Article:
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  6. Last Sunday we were sitting next to an elderly couple at the parish picnic. One of them said, "Isn't it awful that they're outlawing kids having a rosary at school?"
    I said I hadn't heard that, it sounded like one of those internet rumors. Then later I was reading the paper and came across this story: http://www.omaha.com/article/20111003/NEWS01/710039919/0#fremont-schools-ban-rosaries
    I figured that must have been what started the rumor. It was about a girl wearing a rosary, as a sign of faith, similar to a cross or a medal. The school officials objected because that had been something adopted by gangs as one of their symbols. Surprisingly, the ACLU came to the girl's defense. It is too bad if we let gangs expropriate the rosary; maybe we should all wear one, and it would lose the gang connection.

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  7. Julie, I heard a similar thing, only it was about Thomas a Kempis. That was supposedly why he was never canonized; because he could have given in to despair when he realized his situation. I have no idea if this is true or not; I too found it terribly disturbing. I have to believe that God in His mercy wouldn't hold someone's thoughts against them when they were in a state of blind panic.
    At least there's one comforting thing about modern funeral practices; pretty much everybody is either embalmed or cremated, guaranteeing that they are good and thoroughly dead before burial.

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  8. I checked out the Thomas a Kempis story - perhaps Julie's teacher got her St.s mixed up then.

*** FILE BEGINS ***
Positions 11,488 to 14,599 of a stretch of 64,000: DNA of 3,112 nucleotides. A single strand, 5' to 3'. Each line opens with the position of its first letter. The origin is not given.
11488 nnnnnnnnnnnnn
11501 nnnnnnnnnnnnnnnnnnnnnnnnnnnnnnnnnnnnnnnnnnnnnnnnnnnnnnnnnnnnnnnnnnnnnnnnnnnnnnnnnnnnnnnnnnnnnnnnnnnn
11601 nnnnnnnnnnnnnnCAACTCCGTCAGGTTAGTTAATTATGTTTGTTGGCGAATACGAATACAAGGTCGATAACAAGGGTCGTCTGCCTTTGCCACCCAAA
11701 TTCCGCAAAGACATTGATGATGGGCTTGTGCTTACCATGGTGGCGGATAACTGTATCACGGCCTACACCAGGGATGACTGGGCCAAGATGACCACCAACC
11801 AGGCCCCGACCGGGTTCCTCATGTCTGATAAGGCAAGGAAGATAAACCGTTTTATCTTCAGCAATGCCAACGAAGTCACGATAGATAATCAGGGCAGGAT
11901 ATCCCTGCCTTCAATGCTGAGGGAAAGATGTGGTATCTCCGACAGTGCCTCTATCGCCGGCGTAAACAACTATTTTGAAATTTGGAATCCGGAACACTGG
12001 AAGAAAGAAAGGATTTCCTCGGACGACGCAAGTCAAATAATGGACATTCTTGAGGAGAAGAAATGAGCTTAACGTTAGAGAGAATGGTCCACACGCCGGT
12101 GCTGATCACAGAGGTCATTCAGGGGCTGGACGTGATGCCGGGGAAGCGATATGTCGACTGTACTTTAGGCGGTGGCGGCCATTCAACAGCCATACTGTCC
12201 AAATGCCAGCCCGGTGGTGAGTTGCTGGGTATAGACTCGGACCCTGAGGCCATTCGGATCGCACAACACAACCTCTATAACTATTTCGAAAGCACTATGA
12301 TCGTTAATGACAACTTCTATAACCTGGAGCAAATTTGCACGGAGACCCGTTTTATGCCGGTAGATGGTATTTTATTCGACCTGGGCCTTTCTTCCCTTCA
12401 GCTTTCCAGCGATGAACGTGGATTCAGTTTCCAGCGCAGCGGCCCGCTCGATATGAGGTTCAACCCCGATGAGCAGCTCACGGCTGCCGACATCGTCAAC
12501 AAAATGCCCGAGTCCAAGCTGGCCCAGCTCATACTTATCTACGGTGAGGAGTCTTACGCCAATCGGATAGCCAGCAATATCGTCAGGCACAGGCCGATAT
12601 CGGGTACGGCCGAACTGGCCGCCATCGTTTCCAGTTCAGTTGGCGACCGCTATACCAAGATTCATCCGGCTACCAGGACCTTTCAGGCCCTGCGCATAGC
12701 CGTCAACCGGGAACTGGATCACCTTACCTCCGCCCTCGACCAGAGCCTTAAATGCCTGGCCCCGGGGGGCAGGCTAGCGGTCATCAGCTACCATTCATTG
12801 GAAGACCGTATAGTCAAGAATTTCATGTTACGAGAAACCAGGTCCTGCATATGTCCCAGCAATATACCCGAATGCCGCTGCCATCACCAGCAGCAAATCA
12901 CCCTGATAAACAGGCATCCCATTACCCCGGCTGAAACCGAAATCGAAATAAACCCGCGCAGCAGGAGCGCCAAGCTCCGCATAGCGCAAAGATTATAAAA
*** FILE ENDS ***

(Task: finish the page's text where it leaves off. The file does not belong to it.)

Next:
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  9. Thank you Terry and Melody!
    Sister must've indeed confused those stories. (She confused a lot of things, me included)

    Ah, but if it's true, poor Thomas a Kempis...

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  10. PS Mucho thanks for the YUMMY photo of David Beckham...

    Brought a bit of cheer to this rainy dreery day ;)

    Sara

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  11. Best part about all those rosaries on that guy's head - they look like the glow-in-the-dark kind.

    Over a decade ago, I was told that Andy Warhol always carried a rosary in his pocket. I don't know if this is true or not, but I figured if it was good enough for Andy Warhol, then it was good enough for me, and I have always carried one since.
    And yes, it is prayed.

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  12. E - Warhol was very religious - did you ever see Trash? There is a scene in there regarding his struggle.

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  13. E - Andy Warhol was a daily communicant.

    I wear a crucifix and medals of the Madonna and my guardian angel on one chain around my neck. Lately people have been asking if I'm Catholic.

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  14. honeybee3:00 PM

    I'm right there with 3puddytats!
    Mmm-mmm-mmm; what a *fine* bit of God's creation!